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West Remains 'Committed' To Afghan Peace As Taliban Touts China Talks


NATO Secretary-General Jens Stoltenberg (left) shakes hands with Zalmay Khalilzand at NATO headquarters in Brussels on October 21.

The UN, the European Union, as well as a number of Western countries, including the United States, say they remain committed to reaching a "sustainable peace agreement" that ends the war in Afghanistan.

The joint statement was released on October 22 in Brussels, where U.S. special envoy to Afghanistan Zalmay Khalilzad met with counterparts from Britain, France, Germany, Italy, Norway, the EU, and UN during a two-day visit.

It stated they were willing to work with the Afghan government, the Taliban, and other Afghan political civil-society leaders "to reach a comprehensive and sustainable peace agreement."

Afghan voters were applauded for voting in the September 28 presidential election despite "technical challenges and security threats."

All sides in the Afghan conflict were urged to "observe a cease-fire" for the duration of the upcoming "intra-Afghan negotiations" so that "a political road map for Afghanistan's future" can be reached.

It reaffirmed that the Taliban and other Afghan groups must not let the country be a haven for "Al-Qaeda...or other international terrorist groups" and that the Taliban must cut ties with and not support them.

The same day, Taliban spokesman Suhail Shaheen said a new round of intra-Afghan peace talks would be held in China and was planned for October 28-29.

It will be the first meeting between Taliban and prominent Afghans from Kabul since a July round of discussions were held in the Qatari capital of Doha.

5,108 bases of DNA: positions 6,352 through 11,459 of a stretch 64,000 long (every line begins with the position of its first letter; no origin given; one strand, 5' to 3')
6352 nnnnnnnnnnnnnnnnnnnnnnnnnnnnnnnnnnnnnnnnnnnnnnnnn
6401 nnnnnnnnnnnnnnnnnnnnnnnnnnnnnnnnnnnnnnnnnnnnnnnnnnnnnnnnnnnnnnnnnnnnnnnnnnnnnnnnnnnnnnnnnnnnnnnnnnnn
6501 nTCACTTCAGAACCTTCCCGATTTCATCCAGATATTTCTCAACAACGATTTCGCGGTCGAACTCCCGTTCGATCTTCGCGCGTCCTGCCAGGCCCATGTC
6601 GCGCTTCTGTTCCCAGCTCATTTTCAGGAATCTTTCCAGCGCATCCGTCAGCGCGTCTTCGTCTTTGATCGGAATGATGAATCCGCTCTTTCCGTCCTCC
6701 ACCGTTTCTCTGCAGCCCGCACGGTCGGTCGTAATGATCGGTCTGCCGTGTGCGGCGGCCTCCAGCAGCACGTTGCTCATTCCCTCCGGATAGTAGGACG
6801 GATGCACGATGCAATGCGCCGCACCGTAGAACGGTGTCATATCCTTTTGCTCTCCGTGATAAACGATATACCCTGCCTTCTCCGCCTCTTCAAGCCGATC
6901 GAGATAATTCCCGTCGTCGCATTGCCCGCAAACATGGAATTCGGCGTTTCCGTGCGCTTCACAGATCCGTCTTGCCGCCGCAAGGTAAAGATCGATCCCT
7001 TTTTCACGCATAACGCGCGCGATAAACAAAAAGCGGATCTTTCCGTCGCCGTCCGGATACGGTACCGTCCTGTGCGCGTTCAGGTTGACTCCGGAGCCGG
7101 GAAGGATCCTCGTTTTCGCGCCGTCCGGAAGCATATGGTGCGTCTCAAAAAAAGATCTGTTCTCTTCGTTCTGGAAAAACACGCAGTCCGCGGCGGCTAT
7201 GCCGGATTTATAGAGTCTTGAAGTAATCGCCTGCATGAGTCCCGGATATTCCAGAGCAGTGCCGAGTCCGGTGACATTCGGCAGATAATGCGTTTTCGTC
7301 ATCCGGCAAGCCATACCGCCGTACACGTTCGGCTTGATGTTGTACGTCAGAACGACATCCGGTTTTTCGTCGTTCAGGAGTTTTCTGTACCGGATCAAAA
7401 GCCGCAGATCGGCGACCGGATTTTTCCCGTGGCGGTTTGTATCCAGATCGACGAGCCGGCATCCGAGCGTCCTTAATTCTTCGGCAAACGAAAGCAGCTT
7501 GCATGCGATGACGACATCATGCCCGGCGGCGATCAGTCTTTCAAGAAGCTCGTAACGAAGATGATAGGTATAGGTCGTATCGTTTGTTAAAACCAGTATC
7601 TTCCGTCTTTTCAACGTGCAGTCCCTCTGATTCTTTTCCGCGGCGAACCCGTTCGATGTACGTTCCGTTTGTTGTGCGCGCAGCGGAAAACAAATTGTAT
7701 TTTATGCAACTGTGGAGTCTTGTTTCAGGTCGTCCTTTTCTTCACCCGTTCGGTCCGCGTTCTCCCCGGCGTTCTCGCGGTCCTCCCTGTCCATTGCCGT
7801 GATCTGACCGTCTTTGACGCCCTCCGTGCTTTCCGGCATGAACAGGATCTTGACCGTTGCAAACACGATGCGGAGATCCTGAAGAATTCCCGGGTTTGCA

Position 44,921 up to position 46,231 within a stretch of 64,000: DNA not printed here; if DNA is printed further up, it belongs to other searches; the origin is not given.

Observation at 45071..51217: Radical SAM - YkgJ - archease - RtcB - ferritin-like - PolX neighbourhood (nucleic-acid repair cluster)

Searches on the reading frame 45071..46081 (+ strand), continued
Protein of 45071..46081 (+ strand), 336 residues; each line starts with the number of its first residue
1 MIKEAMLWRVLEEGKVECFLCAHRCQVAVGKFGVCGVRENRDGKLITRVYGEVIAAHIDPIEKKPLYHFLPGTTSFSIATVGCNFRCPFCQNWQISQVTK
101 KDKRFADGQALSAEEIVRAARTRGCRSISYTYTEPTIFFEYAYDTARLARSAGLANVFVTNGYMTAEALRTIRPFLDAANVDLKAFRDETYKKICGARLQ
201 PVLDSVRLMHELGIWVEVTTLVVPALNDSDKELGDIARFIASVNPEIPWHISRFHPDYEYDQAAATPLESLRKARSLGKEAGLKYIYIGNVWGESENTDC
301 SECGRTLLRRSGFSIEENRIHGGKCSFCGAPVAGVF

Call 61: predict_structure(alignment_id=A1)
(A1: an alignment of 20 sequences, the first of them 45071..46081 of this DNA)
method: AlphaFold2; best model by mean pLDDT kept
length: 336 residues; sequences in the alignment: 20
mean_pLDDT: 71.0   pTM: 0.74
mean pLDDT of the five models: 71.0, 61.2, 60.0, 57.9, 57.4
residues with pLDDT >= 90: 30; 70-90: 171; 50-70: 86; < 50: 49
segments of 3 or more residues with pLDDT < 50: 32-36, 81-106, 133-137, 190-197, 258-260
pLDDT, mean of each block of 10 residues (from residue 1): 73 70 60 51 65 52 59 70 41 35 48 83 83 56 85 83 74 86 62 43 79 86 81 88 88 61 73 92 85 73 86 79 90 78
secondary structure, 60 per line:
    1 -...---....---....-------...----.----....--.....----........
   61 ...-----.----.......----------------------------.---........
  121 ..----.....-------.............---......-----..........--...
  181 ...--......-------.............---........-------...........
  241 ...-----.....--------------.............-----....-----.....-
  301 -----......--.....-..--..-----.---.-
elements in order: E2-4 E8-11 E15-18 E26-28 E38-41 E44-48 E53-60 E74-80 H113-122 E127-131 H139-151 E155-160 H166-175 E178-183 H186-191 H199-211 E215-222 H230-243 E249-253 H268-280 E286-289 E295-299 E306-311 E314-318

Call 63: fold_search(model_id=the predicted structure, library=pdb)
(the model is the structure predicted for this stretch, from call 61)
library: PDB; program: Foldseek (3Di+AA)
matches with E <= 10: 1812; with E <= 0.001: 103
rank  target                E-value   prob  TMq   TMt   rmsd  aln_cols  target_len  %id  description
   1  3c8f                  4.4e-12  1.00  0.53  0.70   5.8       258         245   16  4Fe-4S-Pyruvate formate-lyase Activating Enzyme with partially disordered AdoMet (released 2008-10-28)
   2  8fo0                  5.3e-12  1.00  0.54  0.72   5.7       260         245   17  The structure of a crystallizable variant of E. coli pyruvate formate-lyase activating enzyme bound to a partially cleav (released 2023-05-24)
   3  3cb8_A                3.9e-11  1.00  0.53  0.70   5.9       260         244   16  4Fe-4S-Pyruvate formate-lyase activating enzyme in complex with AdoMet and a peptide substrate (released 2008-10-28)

As violence continues unabated in the 18-year conflict, Khalilzad is next scheduled to meet with Russian and Chinese representatives "to discuss shared interests in seeing the war in Afghanistan come to an end."

He has for nearly a year engaged in a number of rounds of talks with the Taliban and was poised to reach a settlement in September before President Donald Trump withdrew from the imminent deal after a series of attacks in Kabul killed more than a dozen people, including a U.S. soldier.

U.S. Defense Secretary Mark Esper told reporters last weekend while making a surprise visit to Afghanistan that he believed the United States can reduce its force in the country to 8,600 without adversely affecting counterterrorism efforts.

However, he emphasized that any troop withdrawal would happen as part of a peace deal with the Taliban.

Signs that peace talks would start anew emerged earlier this month when Khalilzad met Taliban chief negotiator and co-founder Mullah Abdul Ghani Baradar in the Pakistani capital of Islamabad.

It was their first meeting since the September deal collapsed.

The State Department afterward insisted that the envoy's trip to Pakistani wasn't related to resetting talks with the Taliban.

With reporting by AP and AFP
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